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American Gods - Season 3

Starz, meanwhile, released a statement in response saying: "Mr. Jones' option was not picked up because Mr. Nancy, among other characters, is not featured in the portion of the book we are focusing on within season three."

American Gods - Season 3

Best known for playing Game of Thrones' Ramsey Bolton, British actor Iwan Rheon will play a character described by Starz as "a charming, good-natured leprechaun" who finds himself "swept back into our world of gods, luck, and magic."

Like a number of other shows, American Gods came to a premature end when Starz pulled the plug on the show after three seasons. The third season came to an end without finishing the story, but despite the cast and crew saying at the time they would still try to conclude the story with a limited series or a feature length movie finale, there has been no word on anything like that happening.

MR. X was the lead VFX vendor for American Gods season 3, delivering 790 shots between its Toronto, Montreal and Bangalore locations. Matt Whelan, VFX Supervisor, and Adnan Ahmed, VFX Producer, led the over 200-person MR. X team through the 12-month production, working and collaborating closely alongside overall VFX Producer, Robin Nozetz.

American Gods season 3's cliffhanger ending sees Shadow Moon make the ultimate sacrifice for Mr. Wednesday, but is this really the end of the line for Shadow? The future of American Gods is now uncertain after Starz opted to cancel the series, but the producers remaining optimistic that it will continue elsewhere. If American Gods season 4 does happen, there's considerably more story from Neil Gaiman's original novel left to tell.

After the New Gods made Shadow a wanted man at the end of American Gods season 2, he spent much of season 3 lying low in the small town of Lakeside. Meanwhile, Shadow's late wife Laura Moon returned from the dead more determined than ever to get her revenge on Mr. Wednesday, and cut a deal with the New Gods in order to kill him with his own weapon, Gungnir. With Mr. Wednesday dead, Shadow decides to fulfil the promise he made to his father and hold a vigil for him by hanging from the World Tree, Yggdrasil, for nine days. It's an ordeal that would kill a mortal, but which Shadow believes it could be the key to unlocking his own potential as a god.

Meanwhile, Technical Boy's search for the reason behind his disruptive glitches culminates in the sub-basement of the building where the New Gods have been creating Shard, a sinister "state of the art life management system" designed to bring the world under the New Gods' thrall. As Technical Boy defies Mr. World, Bilquis works to save Shadow from Mr. Wednesday's plans for him. Here's a breakdown of the biggest moments and mysteries in American Gods season 3's ending, and how the story could continue in season 4 if the show is saved from its cancellation.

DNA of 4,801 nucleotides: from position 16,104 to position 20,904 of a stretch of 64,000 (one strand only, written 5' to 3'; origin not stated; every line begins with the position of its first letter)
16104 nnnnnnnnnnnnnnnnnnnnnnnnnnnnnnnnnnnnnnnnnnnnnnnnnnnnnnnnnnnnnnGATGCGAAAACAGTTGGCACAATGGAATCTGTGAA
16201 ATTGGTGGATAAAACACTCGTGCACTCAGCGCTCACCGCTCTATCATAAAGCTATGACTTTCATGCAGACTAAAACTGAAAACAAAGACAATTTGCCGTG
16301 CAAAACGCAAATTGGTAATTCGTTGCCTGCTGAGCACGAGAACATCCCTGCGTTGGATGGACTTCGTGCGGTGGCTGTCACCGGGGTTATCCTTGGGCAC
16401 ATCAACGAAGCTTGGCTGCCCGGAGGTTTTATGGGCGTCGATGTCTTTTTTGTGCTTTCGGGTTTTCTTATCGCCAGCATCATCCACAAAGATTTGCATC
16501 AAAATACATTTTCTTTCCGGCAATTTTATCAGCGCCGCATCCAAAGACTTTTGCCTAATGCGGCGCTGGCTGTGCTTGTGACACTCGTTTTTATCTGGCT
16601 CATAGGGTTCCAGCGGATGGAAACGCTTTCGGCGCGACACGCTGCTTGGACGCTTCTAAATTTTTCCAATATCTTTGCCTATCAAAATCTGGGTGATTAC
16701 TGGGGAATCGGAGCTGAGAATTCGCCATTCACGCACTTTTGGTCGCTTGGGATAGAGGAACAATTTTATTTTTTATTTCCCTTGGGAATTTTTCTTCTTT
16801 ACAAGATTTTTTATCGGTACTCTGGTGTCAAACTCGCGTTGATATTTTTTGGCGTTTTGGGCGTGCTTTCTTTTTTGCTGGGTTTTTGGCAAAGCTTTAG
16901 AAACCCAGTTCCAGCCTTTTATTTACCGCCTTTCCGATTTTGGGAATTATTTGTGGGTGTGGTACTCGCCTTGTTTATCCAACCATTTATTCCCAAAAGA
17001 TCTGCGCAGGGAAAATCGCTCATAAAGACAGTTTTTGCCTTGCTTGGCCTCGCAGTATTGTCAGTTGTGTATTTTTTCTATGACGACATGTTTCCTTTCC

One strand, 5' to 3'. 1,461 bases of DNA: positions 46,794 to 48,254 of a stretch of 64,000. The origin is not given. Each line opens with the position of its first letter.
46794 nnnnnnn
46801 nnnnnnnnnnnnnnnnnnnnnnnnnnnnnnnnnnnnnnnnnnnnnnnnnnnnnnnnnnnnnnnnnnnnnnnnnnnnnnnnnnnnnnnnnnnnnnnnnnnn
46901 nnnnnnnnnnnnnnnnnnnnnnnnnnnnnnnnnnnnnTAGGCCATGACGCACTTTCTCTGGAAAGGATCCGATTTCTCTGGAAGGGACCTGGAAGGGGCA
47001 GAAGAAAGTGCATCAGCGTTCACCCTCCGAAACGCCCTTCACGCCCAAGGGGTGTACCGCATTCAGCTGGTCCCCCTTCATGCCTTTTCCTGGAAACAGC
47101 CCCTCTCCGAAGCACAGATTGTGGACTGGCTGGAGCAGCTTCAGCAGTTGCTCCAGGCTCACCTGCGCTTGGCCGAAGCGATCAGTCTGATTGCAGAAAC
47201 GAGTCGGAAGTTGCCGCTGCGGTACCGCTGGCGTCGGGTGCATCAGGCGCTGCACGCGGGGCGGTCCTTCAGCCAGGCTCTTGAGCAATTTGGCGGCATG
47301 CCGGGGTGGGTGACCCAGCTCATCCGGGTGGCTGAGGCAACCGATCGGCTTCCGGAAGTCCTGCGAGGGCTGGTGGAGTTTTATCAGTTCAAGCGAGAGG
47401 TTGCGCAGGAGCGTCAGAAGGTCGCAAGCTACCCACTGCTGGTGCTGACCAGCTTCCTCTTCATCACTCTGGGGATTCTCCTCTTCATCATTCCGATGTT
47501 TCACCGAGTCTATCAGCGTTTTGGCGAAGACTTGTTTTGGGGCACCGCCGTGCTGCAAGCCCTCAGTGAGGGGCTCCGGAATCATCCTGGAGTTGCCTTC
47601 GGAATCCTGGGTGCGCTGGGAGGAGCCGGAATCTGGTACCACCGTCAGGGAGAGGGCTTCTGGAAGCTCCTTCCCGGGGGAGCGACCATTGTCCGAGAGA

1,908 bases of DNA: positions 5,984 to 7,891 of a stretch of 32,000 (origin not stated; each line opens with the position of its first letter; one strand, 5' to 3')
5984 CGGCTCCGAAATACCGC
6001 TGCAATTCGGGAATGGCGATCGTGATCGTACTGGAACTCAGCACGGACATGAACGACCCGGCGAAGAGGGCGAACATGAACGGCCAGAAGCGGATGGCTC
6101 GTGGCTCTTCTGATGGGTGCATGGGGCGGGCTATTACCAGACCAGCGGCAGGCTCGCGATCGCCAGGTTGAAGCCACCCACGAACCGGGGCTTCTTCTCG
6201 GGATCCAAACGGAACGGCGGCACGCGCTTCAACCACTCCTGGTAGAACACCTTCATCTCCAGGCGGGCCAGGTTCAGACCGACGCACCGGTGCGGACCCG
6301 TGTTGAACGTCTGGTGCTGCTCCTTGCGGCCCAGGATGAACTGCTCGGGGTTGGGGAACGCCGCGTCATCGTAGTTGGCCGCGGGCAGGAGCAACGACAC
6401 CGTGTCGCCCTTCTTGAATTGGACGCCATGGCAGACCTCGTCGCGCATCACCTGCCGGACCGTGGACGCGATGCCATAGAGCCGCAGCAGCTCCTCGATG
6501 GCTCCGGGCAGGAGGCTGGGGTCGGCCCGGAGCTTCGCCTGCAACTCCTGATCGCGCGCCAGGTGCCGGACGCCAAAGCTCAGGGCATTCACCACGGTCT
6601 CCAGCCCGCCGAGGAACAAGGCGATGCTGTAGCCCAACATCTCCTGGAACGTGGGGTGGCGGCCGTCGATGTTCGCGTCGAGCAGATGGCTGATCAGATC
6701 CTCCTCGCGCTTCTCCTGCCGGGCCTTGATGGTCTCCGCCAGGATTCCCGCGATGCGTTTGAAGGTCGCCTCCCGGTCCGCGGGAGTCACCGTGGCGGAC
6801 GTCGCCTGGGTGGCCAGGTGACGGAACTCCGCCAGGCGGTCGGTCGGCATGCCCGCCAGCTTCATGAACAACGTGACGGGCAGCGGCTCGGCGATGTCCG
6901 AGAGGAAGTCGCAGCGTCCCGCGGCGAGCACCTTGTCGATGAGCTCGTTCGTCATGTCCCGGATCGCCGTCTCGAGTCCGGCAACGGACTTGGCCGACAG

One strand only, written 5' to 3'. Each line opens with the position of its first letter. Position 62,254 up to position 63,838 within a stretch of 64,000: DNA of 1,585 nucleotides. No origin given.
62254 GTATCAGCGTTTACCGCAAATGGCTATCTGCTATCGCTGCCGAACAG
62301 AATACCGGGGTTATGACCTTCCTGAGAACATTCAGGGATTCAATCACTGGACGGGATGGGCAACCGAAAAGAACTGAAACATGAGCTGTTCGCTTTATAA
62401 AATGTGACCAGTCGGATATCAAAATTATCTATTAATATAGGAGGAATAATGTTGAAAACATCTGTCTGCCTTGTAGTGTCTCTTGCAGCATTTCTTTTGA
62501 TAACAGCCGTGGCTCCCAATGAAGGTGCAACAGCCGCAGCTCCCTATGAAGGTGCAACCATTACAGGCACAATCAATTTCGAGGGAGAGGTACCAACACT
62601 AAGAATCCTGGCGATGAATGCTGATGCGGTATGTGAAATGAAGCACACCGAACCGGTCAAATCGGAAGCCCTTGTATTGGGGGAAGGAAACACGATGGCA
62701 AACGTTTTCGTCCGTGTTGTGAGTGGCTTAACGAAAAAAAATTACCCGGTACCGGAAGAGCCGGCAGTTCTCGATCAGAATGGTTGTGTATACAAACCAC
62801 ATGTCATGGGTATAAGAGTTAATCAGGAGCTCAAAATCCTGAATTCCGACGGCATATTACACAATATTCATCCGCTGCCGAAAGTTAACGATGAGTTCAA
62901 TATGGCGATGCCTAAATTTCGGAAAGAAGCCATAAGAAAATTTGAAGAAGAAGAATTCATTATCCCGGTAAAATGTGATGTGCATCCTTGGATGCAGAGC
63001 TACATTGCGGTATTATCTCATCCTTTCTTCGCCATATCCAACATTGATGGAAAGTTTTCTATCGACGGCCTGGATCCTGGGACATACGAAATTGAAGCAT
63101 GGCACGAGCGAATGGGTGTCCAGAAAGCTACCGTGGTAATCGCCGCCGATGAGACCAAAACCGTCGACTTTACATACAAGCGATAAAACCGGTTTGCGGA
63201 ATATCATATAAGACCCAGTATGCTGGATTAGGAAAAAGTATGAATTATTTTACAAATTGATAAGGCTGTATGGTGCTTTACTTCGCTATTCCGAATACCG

Unlike Odin, who survived his hanging from Yggdrasil, Shadow dies a violent death when the branches of the World Tree pierce his body. He wakes up on an airplane with Mr. Wednesday, who explains that they are in a place somewhere between life and death. Mr. Wednesday then jumps out of the plane in a symbolic escape from death, while Shadow is left trapped helplessly in his seat. Back on Earth, just in case there was any doubt, Mr. Ibis confirms that Shadow is dead as his body is pulled into the embrace of Yggdrasil. However, given the tricky nature of the gods, there's more than one way that Shadow could be brought back to life.

Shadow Moon might know a thing or two about con artistry, but his father has been in the game a lot longer. During their final conversation, Mr. Wednesday reveals that he began planning his son's sacrifice before Shadow was even born. By the 20th century there were almost no true believers in the Norse gods left in America; the New Gods were on the rise, and the powers of the Old Gods had dwindled. To reverse this, Mr. Wednesday plotted to have a half-mortal son who would one day hang himself on Yggdrasil in a sacrifice human dedicated to Odin: a single act of worship powerful enough to restore Wednesday to his former glory.

Though American Gods has been broadly faithful to Gaiman's novel, there are a number of significant changes - including an expanded role for Bilquis. Her story in season 3 is entwined with the introduction of the Orishas, a pantheon of spirits from the religion of the Yoruba people, who brought their gods with them when they were trafficked to America as slaves. The Orishas are first seen at the start of American Gods season 3, episode 4, "The Unseen." In this Coming To America story, a slave working in a cotton field calls out to the Orishas for help and four of them appear: Chango, a spirit of power and war; Oshun, a spirit of love and purity; Yemoja, the spirit of water; and Aye, a spirit who represents the earth itself. Later in the season it's revealed that Bilquis was originally one of the Orishas as well, but forgot her original identity when she was transformed into the Queen of Sheba by the belief and worship of her people.